Sophie Brochu officially stepped down as CEO of Hydro-Québec this week. And three months after announcing his departure, the government of Francois Legault still named Ms. Brochu could not find a key replacement.
I have nothing against Hydro’s executive vice-president, strategy and development, named Francois Legault as interim CEO of Hydro-Québec. However, this temporary appointment does not make him the big boss called upon to re-energize the state-owned firm for the future, addressing down-to-earth issues like the network’s greatest vulnerability. ‘Hydro- Quebec is facing the ice.
Lacking a CEO well-anchored in his role as Hydro’s big boss, we’re treated to Minister Pierre Fitzgibbon’s improvised reactions during a freezing electricity crisis, with François Legault handing over the mandate to put Hydro-Quebec in his hands. .
Not much better than 1998
Twenty-five years after the blizzard of the century that froze much of the Hydro-Québec network in 1998, we are still suffering from the cursed blizzard.
During last week’s blizzard, many parts of Quebec were not hit by downed pylons, but by the snapping of snow-laden trees.
It’s actually caused countless power outages after snow-laden trees snapping down on power lines. At the worst of the crisis, fewer than 1.1 million homes were in the dark, and most of them without heat.
If most of the Hydro-Québec wires had been buried, countless power outages would clearly have been avoided.
The question that arises: 25 years after the storm of the century, why hasn’t Hydro-Québec done the same? The simple answer we gave: the generalized burial of the wires of the hydro network, which costs a lot!
We can’t count on the new minister in charge of Hydro-Quebec, Super Minister of the Economy Pierre Fitzgibbon, to change course and invest in burying the wires.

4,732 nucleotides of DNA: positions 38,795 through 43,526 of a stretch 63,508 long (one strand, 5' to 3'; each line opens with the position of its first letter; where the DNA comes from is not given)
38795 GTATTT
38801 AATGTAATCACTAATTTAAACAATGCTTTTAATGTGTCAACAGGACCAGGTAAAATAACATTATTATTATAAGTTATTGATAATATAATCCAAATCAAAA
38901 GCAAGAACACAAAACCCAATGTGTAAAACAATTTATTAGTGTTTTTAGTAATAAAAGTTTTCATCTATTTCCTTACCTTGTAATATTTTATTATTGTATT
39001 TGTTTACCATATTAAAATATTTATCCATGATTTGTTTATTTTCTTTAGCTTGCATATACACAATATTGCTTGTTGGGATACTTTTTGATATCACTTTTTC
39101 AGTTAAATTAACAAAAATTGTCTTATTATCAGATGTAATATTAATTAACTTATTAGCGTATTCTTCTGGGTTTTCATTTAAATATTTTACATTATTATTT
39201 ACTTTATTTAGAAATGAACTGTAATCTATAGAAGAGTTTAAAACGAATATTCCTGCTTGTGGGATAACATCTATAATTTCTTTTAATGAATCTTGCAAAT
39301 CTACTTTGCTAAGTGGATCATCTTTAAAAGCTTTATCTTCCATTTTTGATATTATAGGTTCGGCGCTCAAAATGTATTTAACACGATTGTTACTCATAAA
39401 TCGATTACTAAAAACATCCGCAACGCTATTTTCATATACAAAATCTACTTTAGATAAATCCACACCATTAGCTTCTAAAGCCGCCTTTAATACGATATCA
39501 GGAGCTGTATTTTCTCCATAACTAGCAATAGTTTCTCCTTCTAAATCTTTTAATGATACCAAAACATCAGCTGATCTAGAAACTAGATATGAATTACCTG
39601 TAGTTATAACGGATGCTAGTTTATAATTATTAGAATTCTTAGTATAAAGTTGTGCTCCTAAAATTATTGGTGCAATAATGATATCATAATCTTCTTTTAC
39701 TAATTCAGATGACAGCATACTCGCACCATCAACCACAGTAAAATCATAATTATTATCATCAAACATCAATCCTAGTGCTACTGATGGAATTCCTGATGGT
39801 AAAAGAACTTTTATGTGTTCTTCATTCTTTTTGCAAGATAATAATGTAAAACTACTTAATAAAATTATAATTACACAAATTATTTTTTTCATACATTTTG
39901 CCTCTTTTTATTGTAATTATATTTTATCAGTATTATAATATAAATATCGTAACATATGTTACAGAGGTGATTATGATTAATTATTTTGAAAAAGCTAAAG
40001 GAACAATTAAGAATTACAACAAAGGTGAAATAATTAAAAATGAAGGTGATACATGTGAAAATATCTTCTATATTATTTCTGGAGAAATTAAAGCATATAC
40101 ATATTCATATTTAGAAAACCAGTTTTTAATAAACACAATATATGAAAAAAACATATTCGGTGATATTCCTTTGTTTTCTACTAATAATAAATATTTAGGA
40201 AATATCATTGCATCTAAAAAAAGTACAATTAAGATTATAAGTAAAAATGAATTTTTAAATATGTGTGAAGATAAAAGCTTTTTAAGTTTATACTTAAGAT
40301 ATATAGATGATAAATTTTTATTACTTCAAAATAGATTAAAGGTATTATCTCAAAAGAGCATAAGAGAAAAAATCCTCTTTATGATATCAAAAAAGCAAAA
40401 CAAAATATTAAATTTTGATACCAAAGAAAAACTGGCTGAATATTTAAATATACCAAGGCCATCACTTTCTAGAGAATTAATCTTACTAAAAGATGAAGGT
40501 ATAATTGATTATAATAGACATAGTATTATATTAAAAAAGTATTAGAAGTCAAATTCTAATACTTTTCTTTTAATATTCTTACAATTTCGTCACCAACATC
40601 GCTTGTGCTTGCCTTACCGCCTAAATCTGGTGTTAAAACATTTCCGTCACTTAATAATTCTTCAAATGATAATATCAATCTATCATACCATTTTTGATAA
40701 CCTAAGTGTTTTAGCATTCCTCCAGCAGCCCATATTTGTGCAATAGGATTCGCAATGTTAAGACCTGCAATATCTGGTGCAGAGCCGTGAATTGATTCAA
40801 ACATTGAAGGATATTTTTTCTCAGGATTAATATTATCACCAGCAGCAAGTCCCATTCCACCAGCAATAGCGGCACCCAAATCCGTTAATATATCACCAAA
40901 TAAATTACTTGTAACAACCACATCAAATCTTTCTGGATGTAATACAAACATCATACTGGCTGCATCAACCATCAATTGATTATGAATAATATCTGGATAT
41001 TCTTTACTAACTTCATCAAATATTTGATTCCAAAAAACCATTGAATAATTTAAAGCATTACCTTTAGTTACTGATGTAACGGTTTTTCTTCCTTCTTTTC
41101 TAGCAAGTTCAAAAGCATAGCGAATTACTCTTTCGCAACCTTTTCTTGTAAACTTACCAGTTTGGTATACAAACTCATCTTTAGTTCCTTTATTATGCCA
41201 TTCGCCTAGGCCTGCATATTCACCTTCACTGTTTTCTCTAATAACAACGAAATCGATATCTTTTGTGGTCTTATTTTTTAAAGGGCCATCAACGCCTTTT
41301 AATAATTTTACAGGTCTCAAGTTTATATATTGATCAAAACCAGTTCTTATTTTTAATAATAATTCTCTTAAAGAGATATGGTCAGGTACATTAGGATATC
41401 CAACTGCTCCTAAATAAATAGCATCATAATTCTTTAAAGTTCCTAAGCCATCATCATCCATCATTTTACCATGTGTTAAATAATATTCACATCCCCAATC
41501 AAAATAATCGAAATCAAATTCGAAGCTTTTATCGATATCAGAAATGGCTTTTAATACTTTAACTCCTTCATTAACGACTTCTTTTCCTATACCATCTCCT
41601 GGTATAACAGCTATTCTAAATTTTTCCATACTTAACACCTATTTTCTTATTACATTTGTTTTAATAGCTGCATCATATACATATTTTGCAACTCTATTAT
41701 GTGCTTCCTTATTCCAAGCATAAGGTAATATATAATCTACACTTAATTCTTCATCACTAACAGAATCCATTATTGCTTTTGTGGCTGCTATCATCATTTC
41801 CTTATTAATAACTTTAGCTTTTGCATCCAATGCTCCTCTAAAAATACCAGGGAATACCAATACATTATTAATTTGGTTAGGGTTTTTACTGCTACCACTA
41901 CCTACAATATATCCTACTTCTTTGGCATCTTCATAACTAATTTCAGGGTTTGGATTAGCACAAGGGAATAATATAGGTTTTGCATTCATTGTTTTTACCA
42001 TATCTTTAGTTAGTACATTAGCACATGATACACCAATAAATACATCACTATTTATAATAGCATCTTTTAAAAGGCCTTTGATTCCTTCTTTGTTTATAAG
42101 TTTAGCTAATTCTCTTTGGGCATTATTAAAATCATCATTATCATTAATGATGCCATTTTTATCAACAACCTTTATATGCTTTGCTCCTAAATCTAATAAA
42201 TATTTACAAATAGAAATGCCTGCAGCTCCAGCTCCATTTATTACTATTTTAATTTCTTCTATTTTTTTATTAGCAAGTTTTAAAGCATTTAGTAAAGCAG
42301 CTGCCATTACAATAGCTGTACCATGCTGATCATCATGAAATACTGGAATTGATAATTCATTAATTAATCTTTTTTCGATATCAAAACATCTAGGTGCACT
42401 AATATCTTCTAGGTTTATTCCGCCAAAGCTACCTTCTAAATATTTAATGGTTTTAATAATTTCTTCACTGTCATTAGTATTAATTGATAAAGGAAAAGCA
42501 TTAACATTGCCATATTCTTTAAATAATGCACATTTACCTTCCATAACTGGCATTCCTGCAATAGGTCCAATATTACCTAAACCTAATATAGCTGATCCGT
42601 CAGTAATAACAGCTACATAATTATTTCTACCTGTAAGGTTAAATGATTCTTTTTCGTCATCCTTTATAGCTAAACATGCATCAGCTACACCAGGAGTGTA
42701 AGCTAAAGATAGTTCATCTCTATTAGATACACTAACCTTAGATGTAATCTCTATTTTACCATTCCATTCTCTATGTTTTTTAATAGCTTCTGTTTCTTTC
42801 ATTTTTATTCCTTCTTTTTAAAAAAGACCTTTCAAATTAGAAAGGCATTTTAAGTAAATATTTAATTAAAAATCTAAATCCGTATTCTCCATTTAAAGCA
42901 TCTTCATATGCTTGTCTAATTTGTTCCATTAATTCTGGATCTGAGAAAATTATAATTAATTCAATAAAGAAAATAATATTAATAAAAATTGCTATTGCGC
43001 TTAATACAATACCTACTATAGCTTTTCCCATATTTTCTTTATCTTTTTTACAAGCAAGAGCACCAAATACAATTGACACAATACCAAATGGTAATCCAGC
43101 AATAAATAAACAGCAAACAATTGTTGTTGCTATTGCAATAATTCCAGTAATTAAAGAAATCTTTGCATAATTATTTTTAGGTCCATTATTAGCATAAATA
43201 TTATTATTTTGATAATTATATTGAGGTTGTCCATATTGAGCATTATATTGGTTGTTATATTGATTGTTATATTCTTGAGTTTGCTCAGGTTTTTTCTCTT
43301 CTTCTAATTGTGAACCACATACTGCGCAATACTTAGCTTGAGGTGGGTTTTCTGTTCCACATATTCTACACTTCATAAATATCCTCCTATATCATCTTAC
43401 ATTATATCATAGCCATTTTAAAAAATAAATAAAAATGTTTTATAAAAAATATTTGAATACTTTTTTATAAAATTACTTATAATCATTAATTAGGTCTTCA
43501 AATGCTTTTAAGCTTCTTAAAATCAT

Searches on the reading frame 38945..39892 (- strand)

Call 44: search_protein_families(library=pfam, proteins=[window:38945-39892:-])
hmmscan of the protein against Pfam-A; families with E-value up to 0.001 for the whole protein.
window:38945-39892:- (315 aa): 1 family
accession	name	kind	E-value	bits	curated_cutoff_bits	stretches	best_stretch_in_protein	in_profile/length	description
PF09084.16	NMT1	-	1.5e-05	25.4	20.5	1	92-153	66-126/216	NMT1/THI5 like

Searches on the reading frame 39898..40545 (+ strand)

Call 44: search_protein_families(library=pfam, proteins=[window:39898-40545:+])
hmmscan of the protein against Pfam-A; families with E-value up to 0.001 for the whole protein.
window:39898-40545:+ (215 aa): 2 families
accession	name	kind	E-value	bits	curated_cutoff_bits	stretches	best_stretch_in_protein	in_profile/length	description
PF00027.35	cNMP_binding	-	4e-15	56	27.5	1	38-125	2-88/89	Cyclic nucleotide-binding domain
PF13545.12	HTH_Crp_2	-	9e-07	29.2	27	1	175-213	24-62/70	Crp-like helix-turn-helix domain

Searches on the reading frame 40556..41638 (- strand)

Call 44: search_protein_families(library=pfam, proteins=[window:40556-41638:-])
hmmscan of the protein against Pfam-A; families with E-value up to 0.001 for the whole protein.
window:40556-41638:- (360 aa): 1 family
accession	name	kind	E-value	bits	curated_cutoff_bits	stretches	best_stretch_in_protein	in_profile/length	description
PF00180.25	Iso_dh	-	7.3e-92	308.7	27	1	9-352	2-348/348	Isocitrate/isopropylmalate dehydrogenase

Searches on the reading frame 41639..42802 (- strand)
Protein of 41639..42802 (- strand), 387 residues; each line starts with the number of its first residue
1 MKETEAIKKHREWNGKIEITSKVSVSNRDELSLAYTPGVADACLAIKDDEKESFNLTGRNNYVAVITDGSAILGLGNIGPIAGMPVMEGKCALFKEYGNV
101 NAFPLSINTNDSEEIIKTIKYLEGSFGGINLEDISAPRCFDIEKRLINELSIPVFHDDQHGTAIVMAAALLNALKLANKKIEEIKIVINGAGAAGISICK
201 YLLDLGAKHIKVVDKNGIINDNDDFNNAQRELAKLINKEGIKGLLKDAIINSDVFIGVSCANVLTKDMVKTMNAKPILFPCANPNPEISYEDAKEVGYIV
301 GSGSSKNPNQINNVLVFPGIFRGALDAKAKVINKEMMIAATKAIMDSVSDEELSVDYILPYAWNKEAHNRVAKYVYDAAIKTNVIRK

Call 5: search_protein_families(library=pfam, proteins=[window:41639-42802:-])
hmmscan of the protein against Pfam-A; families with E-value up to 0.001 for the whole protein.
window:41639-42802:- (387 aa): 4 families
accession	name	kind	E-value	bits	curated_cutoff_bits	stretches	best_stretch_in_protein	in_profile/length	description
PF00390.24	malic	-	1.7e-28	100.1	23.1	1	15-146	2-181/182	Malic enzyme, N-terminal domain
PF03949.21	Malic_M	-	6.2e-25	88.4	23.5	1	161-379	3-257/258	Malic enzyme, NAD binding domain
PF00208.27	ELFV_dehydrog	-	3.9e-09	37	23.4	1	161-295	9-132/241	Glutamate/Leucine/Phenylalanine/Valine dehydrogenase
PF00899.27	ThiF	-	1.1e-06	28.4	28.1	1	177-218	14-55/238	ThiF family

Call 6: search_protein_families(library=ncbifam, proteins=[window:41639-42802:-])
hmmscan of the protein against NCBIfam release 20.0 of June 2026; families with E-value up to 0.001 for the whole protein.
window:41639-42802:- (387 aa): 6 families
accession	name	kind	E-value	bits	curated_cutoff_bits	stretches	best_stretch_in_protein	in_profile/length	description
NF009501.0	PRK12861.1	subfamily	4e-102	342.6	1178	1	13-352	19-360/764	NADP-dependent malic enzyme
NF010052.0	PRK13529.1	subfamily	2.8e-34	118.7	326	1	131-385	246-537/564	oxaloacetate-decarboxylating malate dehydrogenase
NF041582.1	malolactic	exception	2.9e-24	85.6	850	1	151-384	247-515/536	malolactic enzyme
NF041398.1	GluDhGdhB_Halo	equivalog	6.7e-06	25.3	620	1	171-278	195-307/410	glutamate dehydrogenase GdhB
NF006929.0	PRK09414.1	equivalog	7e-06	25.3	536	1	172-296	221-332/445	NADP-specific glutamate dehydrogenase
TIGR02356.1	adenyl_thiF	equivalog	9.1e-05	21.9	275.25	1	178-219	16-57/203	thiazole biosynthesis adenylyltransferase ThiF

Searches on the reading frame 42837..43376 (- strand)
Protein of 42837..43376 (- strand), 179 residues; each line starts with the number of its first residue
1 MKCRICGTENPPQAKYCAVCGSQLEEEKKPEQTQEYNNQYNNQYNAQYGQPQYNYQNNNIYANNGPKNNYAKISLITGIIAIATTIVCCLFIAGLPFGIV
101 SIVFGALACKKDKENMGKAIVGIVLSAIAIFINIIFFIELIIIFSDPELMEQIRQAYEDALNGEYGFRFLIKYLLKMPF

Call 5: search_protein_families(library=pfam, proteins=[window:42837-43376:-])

Fitz says no to the landfill
According to Fitzgibbon, Hydro-Québec’s new “strongman,” “buying power wires is not the solution,” he said. Oh good! I’m sorry, Mr. Fitzgibbon, but with what skill can you say that this is not the solution to solving power outages caused by snowstorms?
As far as I know, being “crowned” with the hat of minister responsible for energy does not make Pierre Fitzgibbon an expert in power distribution.
Minister Fitzgibbon said the option of burying the wires was a more expensive option. No problem.
“Are we going to put 100 billion dollars into global landfilling in Quebec? The answer is no. This is not unreasonable as Hydro-Québec already has $90 billion on its balance sheet. The number of properties should be doubled,” said Minister Fitzgibbon.
He said on Paul Arcand’s show (98.5 FM) that burying wires costs $3 million per kilometer compared to $100,000 per kilometer for overhead wire.
But if the minister tells us that burying the wires is “not the solution”, I invite him to make a little fuss.
An expert’s answer
In an interview at Press, Normand Mousseau, professor of physics and scientific director of the Trotier Energy Institute at Polytechnique Montreal, said Minister Fitzgibbon’s figure of 100 billion “doesn’t mean anything” because “no one supports” the idea. “What’s desirable are targeted burials,” he says. For example, in the city or in the suburbs, in dense neighborhoods, we can do this. It costs a bit more, but it gives us a stronger network because blackouts in those places affect a lot more people than in rural areas. »
Pruning is preferred
Besides, if snow-covered trees were the cause of last week’s power outages, what is Hydro-Québec waiting for to invest heavily in tree trimming and delays in this matter.
On them, cut the branches that trail on the vines.
Saving pennies on cutting down trees is ridiculous from the wealthiest Crown corporations.